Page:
The struggle by service provider Mears (MER) to grow domiciliary care revenue has prompted analysts to call for the division to be sold. Yet speaking to Shares, chief executive officer (CEO) David Miles categorically states that Mears 'is not a seller'. In light of the topline challenges within care; and operating losses within its Mechanical and Electrical (M&E) business and the newly-acquired Morrison service group; is there reason to be worried about Mears?
The answer is simply no. On paper this may look like a troubled business, yet Mears has proved time and time again that it is able to navigate through difficult markets and emerge triumphant. It stayed at the top of its game when rivals Connaught and Rok collapsed. It branched into the care industry almost seamlessly and continues to grow operating profit margins in this business line, despite only marginal revenue gains.
Today's full-year results haven't moved the share price – it sits at 373p. After a strong run in the past year, some analysts reckon it could be time to take profits. Others in the City remain 'buyers' including Liberum Capital.
It is perhaps more interesting to note that the shares have not fallen today, given that analysts have downgraded their forecasts. House broker Investec, for example, has slashed 2013 earnings per share by 10.4% and 8.6% off 2014's estimates, predominantly because of changes to accounting rules, but retains a 'buy' rating with a 400p price target.
The robustness of the share price in light of these downgrades shows that much of its shareholder base are in the stock for the long-term and therefore do not trade in and out of the stock on financial results or trading updates. It has risen 82% since we said to buy at 205.5p in our Griller interview (see Shares, 8 Dec '11).
Pre-tax profit, excluding Morrison, grew by 7% to £33.6 million in 2012. When you add Morrison into the accounts, pre-tax profit only increased by 1% to £31.7 million.
Mears acquired Morrison in November 2012 for £24 million. It knew the business was loss-making at the time and that several of its contracts were on the verge of going into default. Yet the deal was strategically-sound as Mears now owns its most significant competitor. It strengthens the ability for the group to secure larger tenders.
The acquisition announcement (8 Nov '12) stated that the deal would start to enhance Mears' earnings from 2013 but not provide a significant uplift until 2014. So the £2.3 million operating loss reported in today's results is not a surprise. After all, these figures only represent 54 days of ownership under Mears.
Under Miles' leadership, Mears is now hard at work sprucing up Morrison. It is addressing the contract problems which centre upon the quality of work and getting the jobs done on time. The CEO says it will take between 6 months and a year to get Morrison's operations sorted. He reckons it will take three years to get Morrison's margins up to the same level as Mears.
The M&E division has been problematic for some time. It is a highly competitive industry and everyone is fighting on price to secure work. Mears reported a £1.6 million operating loss in 'Other Services', which is predominantly the M&E division. This compares with a £1.3 million operating profit in 2011.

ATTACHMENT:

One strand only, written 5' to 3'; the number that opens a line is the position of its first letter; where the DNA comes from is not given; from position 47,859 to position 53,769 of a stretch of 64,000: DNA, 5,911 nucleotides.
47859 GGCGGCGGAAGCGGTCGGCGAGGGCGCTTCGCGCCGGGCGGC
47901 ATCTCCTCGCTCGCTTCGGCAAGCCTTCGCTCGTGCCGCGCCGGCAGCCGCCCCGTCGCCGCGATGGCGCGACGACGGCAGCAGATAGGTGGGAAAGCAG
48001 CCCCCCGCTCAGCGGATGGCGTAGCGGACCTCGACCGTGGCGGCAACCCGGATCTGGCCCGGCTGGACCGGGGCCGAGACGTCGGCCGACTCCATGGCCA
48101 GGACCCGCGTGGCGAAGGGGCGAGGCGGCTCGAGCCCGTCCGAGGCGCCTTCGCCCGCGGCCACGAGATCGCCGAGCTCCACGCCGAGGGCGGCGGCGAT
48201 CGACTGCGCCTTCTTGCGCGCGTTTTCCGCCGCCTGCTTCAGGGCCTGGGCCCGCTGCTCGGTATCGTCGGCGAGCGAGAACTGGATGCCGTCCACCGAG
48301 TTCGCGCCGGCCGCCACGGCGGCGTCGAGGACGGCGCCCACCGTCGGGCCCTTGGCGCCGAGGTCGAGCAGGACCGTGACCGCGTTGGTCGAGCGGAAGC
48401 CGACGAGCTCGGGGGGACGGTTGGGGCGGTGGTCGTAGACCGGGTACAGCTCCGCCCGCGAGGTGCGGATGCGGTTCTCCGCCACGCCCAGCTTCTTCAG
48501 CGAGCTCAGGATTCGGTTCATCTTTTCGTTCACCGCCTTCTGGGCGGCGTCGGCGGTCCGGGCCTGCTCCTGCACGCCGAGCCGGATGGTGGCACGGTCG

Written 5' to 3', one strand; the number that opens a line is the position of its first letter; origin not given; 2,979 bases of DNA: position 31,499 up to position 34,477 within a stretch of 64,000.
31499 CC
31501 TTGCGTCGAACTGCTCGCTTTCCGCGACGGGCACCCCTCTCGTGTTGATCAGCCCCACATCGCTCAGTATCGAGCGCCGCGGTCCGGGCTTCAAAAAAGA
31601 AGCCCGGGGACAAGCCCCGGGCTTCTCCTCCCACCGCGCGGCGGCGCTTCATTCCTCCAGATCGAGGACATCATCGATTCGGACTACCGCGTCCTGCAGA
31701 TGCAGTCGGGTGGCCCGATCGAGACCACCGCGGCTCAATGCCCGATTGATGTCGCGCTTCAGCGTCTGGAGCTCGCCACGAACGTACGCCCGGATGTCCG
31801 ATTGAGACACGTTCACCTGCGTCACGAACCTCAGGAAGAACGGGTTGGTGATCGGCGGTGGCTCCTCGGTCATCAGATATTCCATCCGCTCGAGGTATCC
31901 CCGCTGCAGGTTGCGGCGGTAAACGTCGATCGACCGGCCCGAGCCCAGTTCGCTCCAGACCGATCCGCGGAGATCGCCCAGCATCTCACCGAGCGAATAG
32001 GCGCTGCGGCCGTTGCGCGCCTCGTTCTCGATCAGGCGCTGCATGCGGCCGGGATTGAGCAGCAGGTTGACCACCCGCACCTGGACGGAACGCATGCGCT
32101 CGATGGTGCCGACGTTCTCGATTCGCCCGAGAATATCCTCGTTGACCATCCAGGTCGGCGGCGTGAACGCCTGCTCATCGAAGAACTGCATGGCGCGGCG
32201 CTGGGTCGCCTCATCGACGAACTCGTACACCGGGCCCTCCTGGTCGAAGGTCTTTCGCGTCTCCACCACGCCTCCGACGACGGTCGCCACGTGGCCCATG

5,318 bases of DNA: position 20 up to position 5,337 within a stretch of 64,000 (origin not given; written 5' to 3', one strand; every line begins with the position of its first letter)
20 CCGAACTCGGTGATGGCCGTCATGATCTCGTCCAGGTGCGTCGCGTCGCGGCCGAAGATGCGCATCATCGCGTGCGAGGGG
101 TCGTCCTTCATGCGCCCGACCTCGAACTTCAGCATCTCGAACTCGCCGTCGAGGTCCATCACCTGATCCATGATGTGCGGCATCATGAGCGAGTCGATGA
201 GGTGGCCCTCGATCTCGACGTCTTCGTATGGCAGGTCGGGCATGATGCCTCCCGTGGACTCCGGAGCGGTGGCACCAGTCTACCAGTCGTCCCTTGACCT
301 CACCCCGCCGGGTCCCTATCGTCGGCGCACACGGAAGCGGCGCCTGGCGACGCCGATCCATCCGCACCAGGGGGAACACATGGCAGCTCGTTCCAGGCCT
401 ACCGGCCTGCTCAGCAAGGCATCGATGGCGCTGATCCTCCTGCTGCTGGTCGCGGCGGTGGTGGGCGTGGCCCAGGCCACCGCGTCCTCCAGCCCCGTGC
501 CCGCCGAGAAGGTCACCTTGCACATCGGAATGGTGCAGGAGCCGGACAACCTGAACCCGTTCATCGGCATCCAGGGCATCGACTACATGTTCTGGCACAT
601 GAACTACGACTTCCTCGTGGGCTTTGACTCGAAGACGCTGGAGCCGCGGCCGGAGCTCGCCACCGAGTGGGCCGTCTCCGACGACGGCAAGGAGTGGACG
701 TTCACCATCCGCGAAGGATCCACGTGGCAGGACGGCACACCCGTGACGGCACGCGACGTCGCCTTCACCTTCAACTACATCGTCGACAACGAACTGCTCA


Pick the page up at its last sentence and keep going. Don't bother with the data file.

It needs to decide whether M&E has a future within the Mears stable. The cut-off point for this decision will be 31 December 2013. By then, Miles says he will either have communicated plans for the future of the business or removed it from the group. He hopes someone will buy the business – or at least cherry pick some parts – otherwise it will have to be shut down.
The care business is also suffering from a price war among service providers. The end market is rich with opportunities that cannot be realised. This is due to a UK-wide shortage of care workers. 'There's more work than there is qualified staff,' says the CEO, adding that Mears will stick with the business, expecting a few tough years ahead but potentially seeing brighter prospects from 2016/2017 which is when it expects the government to implement changes in the care market. 'We look after the house (through social housing maintenance) and we look after the person in the house,' adds Miles.
Care operating profit margins increased by 30 basis points to 8.3% yet the revenue only increased by 4% to £112.6 million. In comparison, Social Housing (excluding Morrison) grew the topline by 10.8% to £459.7 million.
Although the shares will probably take a breather on the back of today's results, there is reason to remain optimistic. The core business of social housing maintenance is trading well with strong earnings visibility. Mears converted 118% of profit to cash and raised the dividend by 7% to 8p, continuing its good track record of increasing shareholder rewards.
Morrison underpins attractive earnings growth over the coming years, even after today's downgrades. Investec forecasts £34.7 million pre-tax profit in 2013, rising to £39.2 million in 2014 and £43.8 million in 2015. It sums up the situation well: 'Mears looks well positioned. Social Housing is set for a strong year. The Care business should be stable and we look for M&E to be resolved. Mears continues to offer double-digit EPS (earnings per share) growth, a rarity in this sector at present.'